“When will the time be right, Ginna? When you hold all you claim to love dying in your arms? He’s taken everything you ever loved from you. Your father, your home, your family. Will you let him take your mate, your children? Will he destroy this new family you’ve come to love, leaving you utterly alone before you take up the gauntlet and put an end to him?”
“What am I supposed to do?” There was weakness in her voice, the kind of weakness that would have inspired a normal mother to react with comfort, kindness, support, but Nocturnal was no woman, she wasn’t normal in any way, shape or form.
“Stop sniveling and fight for what’s yours,” she snapped, the cold power in her voice as sharp as a razor’s edge that cut to the very heart of Ginna’s soul. “You are the very essence of Night and Shadow, of cunning and stealth. My immortal blood runs through your veins, and all the power I have to give is at your disposal. Lead Brutus Arenicci to the Shrine of Boethiah and spill his blood, my daughter.”
“If you’re so powerful, why don’t you stand against Mehrunes Dagon?”
For a moment Nocturnal recoiled, as if she’d been slapped.
“It is Dagon guiding Brutus Arenicci’s hand, pushing him to open some portal so your kind can walk freely on this plane again. Or is that what you want too, Nocturnal? Freedom? For your champion to open the portal with the blood of your rival so you can cross over first?”
She didn’t answer, but narrowed a venomous, steely gaze over her daughter.
“I will not be a pawn in whatever game you play with Dagon, Mother.”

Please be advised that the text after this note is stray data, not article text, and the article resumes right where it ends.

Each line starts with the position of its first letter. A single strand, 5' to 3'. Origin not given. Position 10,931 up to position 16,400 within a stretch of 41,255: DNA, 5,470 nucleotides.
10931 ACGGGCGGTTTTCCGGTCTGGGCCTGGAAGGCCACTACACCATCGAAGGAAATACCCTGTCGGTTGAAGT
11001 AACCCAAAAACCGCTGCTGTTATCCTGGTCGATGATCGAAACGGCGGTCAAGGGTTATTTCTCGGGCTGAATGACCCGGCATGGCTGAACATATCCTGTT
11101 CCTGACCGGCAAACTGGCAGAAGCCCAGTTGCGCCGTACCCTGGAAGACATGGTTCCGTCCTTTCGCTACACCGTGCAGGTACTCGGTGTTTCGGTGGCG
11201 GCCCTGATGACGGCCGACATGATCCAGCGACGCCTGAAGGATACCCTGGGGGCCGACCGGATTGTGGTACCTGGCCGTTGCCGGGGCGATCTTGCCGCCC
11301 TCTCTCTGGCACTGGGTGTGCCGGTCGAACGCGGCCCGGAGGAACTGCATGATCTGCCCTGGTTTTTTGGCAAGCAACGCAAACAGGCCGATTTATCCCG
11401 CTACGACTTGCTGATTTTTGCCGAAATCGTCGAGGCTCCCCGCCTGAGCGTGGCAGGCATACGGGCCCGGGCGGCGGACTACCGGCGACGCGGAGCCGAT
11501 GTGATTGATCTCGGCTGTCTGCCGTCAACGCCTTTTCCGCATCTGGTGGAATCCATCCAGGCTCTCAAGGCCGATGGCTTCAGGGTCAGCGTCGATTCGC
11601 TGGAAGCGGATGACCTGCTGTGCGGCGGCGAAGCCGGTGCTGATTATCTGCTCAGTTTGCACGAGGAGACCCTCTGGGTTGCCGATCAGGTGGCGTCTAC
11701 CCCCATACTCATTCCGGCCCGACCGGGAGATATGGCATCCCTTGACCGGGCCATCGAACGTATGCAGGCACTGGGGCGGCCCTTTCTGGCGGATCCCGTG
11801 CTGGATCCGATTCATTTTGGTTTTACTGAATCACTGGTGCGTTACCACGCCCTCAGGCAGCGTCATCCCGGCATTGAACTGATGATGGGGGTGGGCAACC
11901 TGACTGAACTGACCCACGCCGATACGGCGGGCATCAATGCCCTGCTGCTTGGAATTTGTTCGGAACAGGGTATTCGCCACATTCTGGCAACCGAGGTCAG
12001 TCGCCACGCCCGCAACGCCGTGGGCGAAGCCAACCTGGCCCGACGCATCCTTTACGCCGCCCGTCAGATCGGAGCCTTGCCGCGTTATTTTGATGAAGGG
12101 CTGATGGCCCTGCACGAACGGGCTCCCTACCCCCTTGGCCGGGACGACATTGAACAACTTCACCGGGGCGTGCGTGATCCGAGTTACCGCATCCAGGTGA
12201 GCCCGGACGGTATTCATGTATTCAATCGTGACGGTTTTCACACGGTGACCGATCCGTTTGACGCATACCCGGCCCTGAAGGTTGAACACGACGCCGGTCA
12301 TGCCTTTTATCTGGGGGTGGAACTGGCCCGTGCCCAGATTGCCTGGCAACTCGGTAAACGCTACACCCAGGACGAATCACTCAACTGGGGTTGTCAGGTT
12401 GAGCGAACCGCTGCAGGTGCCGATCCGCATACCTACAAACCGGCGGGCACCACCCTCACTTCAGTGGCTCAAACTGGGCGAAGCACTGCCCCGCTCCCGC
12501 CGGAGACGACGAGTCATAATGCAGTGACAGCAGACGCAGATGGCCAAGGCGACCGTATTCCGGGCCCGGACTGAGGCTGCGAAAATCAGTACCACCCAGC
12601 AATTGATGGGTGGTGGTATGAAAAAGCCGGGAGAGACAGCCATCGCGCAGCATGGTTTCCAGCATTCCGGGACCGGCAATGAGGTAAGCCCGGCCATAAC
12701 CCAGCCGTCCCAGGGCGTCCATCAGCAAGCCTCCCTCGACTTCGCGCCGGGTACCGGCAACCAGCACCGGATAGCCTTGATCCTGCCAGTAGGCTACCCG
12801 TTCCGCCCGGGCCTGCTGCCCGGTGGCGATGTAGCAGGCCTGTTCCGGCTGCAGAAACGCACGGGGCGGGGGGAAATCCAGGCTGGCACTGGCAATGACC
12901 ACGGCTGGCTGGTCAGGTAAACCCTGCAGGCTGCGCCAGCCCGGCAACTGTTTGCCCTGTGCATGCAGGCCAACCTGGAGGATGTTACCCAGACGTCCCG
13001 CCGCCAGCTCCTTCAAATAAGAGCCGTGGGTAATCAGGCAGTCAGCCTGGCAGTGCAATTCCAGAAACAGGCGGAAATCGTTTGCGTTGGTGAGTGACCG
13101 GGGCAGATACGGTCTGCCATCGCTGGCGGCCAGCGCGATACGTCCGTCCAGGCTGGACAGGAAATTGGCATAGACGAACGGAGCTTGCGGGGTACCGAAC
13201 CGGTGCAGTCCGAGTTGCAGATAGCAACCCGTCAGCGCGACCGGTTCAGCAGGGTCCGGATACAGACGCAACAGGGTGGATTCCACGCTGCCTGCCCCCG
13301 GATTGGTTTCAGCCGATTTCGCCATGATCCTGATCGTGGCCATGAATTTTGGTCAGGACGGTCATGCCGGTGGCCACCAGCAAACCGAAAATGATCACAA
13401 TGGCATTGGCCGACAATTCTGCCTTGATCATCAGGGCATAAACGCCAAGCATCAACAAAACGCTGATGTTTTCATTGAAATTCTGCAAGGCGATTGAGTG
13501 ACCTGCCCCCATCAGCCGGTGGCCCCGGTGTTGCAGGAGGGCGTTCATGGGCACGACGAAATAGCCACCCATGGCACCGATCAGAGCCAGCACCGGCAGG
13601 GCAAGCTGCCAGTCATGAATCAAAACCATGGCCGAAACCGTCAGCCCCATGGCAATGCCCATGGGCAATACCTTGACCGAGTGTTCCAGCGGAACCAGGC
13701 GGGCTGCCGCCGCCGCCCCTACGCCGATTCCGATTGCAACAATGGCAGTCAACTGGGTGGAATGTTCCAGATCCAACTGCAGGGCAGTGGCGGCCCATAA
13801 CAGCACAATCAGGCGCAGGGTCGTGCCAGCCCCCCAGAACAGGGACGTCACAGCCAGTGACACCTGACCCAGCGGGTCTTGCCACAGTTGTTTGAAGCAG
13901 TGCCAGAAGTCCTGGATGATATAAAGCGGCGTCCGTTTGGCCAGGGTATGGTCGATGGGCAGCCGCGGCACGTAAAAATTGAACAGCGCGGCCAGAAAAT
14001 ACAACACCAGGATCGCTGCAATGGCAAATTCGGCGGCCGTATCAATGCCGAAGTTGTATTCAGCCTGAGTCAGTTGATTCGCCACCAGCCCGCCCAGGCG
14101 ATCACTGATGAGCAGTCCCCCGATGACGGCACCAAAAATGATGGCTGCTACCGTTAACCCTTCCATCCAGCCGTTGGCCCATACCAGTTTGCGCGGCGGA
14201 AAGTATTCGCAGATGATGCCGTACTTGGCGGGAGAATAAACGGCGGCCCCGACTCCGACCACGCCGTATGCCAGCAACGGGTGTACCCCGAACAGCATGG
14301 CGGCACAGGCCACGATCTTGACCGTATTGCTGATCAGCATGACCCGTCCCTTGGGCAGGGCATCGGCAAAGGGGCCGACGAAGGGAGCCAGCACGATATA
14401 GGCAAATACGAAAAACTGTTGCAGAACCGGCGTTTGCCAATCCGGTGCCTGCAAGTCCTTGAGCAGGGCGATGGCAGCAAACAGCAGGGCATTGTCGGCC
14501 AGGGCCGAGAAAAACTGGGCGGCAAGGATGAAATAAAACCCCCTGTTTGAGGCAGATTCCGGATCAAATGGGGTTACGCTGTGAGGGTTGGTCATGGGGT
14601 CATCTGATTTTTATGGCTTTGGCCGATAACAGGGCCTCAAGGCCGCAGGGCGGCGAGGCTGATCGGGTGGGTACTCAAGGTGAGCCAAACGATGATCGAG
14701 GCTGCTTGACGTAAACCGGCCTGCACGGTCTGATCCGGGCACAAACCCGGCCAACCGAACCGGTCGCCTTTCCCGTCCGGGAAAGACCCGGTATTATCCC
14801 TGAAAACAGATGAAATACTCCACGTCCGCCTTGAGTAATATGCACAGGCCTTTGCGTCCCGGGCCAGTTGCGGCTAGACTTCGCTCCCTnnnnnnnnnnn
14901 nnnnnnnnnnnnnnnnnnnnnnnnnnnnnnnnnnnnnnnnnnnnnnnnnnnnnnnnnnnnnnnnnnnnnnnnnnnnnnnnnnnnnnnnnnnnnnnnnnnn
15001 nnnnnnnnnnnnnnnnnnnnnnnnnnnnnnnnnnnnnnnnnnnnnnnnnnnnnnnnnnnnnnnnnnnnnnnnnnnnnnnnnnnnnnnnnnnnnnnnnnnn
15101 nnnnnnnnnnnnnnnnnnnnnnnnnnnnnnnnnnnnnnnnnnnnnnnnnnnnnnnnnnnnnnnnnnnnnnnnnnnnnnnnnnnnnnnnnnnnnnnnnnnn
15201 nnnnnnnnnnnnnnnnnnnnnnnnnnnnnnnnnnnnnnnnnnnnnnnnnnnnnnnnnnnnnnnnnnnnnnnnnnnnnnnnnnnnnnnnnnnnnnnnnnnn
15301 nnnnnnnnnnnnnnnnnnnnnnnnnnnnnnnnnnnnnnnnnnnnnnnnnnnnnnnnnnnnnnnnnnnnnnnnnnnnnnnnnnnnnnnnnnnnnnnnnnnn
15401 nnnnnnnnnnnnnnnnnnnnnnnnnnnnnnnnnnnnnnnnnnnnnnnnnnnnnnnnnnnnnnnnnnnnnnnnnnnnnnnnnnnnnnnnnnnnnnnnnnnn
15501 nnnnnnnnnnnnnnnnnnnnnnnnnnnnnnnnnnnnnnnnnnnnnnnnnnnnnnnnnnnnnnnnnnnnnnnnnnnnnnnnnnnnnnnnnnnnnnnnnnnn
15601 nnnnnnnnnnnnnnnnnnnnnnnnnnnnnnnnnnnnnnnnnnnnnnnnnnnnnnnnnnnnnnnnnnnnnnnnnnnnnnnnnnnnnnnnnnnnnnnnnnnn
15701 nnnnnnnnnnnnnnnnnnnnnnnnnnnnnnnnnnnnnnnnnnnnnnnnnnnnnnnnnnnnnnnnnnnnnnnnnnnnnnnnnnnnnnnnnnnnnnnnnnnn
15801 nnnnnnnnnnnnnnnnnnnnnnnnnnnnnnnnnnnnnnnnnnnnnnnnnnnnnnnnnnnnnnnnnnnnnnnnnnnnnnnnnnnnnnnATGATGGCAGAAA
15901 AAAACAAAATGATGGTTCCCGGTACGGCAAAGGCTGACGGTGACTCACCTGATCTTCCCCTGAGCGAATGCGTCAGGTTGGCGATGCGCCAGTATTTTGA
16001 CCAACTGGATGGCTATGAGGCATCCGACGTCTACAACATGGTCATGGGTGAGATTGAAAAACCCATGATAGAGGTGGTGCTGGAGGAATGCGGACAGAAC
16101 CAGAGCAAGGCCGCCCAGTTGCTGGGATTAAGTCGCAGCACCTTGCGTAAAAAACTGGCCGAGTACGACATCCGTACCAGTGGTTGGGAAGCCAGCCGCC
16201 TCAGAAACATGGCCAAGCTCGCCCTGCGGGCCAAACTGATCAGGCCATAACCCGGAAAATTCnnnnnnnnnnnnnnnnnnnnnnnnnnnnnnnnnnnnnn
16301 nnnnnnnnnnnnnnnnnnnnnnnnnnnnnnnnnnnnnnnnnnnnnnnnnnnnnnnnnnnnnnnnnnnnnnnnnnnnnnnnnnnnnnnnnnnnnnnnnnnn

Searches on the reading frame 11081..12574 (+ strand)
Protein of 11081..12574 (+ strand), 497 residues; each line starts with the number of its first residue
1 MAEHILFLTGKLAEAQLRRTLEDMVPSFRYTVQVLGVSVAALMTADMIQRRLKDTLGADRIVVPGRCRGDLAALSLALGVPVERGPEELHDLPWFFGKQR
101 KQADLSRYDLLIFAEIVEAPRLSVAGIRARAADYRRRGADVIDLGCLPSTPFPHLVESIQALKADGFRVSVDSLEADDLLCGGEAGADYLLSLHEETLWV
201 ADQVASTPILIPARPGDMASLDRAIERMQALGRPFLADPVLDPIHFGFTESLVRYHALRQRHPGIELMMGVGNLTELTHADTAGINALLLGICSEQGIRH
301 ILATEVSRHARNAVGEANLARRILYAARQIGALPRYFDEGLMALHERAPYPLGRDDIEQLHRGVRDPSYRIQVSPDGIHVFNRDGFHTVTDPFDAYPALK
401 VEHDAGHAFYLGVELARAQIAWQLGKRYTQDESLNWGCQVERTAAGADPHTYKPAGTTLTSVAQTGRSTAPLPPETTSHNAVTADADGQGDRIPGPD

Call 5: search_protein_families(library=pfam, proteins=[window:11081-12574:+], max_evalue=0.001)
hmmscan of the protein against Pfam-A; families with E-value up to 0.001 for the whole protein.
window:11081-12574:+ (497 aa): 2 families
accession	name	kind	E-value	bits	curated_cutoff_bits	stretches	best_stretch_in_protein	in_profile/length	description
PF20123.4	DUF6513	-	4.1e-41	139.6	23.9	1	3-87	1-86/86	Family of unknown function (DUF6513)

“If Mehrunes Dagon breeches the boundaries of your world, absolute chaos will rule and you… everything you live for, everything you love will die.”
“And you?” she crossed her arms stiffly over her sore breasts and ignored the pain of their tenderness. “What will happen if I allow you to breech the boundaries? Eternal night? Rise of the Rogues? A world steeped in illusion and darkness?”
“Would such a world be so bad?” Nocturnal stalked toward her again, her gait steeped in righteous confidence. “A world in which you would be a queen, my child. A host of servants at your beck and call, every luxury, every pretty thing you could possibly want to possess, more riches than you’ve ever dreamed, all of it yours for the taking. Your unborn child will be first in line to rule a new Era.”
She swallowed hard against the tight constriction in her throat. As a little girl she’d daydreamed herself some stolen princess of the Aldmeri Dominion, that one day her real family would find her and set her upon a throne of power. She’d dreamed up so many innocent ways to torment Brutus from her throne, of tormenting her real father by making him a slave who had to carry pitchers of clean water from the well and wash her feet three times a day.
She caught a flicker of a smile on Nocturnal’s lips, as if she were spying on that memory.
Shaking her head, she cast her gaze to the floor. As tempting as that was, as often as Brynjolf liked to tease her about being spoiled, she was no dark tyrant and she could never trample the masses for power. Maven Black-Briar would be so disenchanted if she ever overheard the words she was about to speak.
“I’m sorry, Mother. I’ve spent my whole life disappointing you, so I’m sure this will come as no surprise. You will probably punish me for denying your wishes, but I am what you made me and I have no desire to be a queen,” she confessed. “I like this world just the way it is and I’ll do whatever it takes to keep it that way.”